Author Archives: Michele Miller

About Michele Miller

Michele Miller is the Executive Education Manager at the University of Bradford School of Management. Before that she was the Circular Economy Projects Manager at the University.

How the Circular Economy will change what we buy, how we own and the relationship between manufacturer and client

The circular economy

The circular economy

At a recent conference I attended, Joe McGee from Jabil – the $18bn manufacturing company, which you will probably never have heard of, said: “If you are not disrupting you will be disrupted”… and so it is, in today’s market place.

The pace of change is rapid and organisations across the globe are grappling with how they continue to sell products and make margins. Governments too are struggling to comprehend how they maintain, grow and prosper with dwindling resources and increasing populations. It is not surprising therefore that the world’s largest companies (such as Jabil) and the world’s most forward-thinking governments (such as Japan) are looking more closely at how the Circular Economy can help them maintain and grow for the sake of their stakeholders – and almost coincidentally, do ‘the right thing’ in terms the preservation of our planet.

The Circular Economy is a regenerative process, which focuses on systems thinking – considering things at scale and taking a holistic view of materials, products and processes. In doing this we can look beyond our current linear processes – the ‘take, make and dispose’ methodology, which currently exists as the dominant model in both business and society and consider how things could be different?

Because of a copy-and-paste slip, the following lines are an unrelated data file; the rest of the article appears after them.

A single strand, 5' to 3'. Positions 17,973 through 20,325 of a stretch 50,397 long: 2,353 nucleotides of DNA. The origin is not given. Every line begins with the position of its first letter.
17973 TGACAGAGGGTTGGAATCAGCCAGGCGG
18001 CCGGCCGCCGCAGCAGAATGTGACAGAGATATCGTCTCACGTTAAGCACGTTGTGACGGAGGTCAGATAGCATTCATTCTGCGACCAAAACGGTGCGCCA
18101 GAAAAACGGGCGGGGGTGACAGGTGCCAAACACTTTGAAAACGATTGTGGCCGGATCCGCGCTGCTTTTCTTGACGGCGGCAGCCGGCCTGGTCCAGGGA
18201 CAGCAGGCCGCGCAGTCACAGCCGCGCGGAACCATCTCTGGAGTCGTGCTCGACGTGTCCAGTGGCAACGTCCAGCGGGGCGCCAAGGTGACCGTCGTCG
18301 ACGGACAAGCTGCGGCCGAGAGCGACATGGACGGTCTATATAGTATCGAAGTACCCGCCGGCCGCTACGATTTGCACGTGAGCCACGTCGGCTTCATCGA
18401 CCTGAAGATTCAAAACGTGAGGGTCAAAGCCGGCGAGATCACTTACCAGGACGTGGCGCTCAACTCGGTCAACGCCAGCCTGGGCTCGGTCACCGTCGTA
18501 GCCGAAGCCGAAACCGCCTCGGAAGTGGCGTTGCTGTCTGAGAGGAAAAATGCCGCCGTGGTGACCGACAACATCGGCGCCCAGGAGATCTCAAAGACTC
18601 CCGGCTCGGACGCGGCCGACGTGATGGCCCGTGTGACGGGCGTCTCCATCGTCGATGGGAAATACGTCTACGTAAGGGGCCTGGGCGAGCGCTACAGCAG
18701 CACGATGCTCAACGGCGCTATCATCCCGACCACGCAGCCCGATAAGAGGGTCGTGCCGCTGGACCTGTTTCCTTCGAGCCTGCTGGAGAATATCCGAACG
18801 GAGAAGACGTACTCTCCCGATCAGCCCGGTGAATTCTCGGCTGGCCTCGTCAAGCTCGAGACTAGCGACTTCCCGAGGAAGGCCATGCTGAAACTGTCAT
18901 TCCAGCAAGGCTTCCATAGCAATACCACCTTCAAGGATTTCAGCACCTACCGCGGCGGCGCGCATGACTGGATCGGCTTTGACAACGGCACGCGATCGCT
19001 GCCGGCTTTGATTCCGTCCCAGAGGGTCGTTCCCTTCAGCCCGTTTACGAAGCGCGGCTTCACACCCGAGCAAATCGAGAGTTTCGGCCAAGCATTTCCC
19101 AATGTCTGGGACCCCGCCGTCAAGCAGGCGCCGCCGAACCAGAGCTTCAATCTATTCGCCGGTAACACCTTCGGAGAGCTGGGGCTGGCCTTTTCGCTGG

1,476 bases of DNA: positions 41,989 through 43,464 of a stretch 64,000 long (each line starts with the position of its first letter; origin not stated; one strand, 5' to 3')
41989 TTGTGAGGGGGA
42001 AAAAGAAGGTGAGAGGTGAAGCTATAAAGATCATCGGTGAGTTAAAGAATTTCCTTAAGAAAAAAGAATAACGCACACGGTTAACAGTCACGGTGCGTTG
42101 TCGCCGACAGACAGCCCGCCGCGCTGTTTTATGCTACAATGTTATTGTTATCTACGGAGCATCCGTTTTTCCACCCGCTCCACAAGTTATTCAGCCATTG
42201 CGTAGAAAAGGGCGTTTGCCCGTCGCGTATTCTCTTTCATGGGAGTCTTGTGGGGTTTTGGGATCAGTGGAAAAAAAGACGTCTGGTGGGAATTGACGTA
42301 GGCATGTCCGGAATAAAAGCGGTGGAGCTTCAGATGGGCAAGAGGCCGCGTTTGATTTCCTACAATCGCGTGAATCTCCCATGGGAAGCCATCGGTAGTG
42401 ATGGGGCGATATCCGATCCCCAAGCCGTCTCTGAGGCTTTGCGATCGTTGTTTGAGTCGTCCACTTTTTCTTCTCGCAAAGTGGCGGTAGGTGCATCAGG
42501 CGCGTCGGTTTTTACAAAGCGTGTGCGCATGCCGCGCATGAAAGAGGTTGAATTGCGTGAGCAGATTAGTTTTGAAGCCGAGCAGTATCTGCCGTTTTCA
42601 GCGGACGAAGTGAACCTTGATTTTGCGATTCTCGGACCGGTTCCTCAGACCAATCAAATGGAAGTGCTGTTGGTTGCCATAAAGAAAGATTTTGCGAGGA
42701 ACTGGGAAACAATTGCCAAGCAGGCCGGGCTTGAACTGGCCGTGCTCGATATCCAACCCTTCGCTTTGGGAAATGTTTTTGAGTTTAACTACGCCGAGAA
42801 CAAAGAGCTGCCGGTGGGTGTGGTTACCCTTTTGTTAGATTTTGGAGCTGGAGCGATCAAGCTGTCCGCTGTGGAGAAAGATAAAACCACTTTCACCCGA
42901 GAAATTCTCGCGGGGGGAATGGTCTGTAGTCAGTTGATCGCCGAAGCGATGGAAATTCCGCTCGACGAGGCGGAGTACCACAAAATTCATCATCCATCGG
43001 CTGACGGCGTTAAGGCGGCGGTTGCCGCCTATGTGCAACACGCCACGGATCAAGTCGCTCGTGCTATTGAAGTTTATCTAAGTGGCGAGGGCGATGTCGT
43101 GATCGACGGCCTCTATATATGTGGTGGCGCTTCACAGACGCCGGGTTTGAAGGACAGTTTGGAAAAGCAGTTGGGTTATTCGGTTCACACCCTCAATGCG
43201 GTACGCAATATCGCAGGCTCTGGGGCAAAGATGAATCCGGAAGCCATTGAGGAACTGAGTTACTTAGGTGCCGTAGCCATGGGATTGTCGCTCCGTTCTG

Could we for example, design for:

multiple use?

for disassembly?

for remanufacturing?

Could we make things with less composite materials, which don’t have toxins so they could go back into the materials stream for re-use?

Do we always need to buy things, houses, cars, washing machines, and drills? Do we want the object or is it the utility value we need – and if it is the latter then why do we need to own the item at all?

At another event, I listened to George Ell from Tesla talking about the driverless vehicles of the future – and without the thrill of driving the car – would you be bothered about owning it? What does this mean for the future of the car industry, the taxi industry and Uber? If car manufacturers leased their vehicles they would maintain ownership of the materials (for re-use) and would have a continual dialogue and potential longevity of relationship with their customers.

At yet another conference, Gregory Hodkinson from Arup, reminded the audience that 70% of the world’s population will live in cities by 2050 – and the global population will then be at 9bn. But our urban fabric changes at only 2.5% p.a. Cities are currently neither resilient nor regenerative and this generation will need to absorb huge infrastructural changes for cities to meet the needs of their inhabitants. Royal BAM, Turn-too, Eco-Res and others are currently looking at how they can design buildings which are dynamic – can be changed and adapted; and for disassembly, with components, which can be re-used and made with materials which are non toxic.

The Circular Economy offers some new perspectives on these issues. The emergence of new innovative models leads to collaborative dynamics across industries and communities, which reveal new sources of value creation and new opportunities.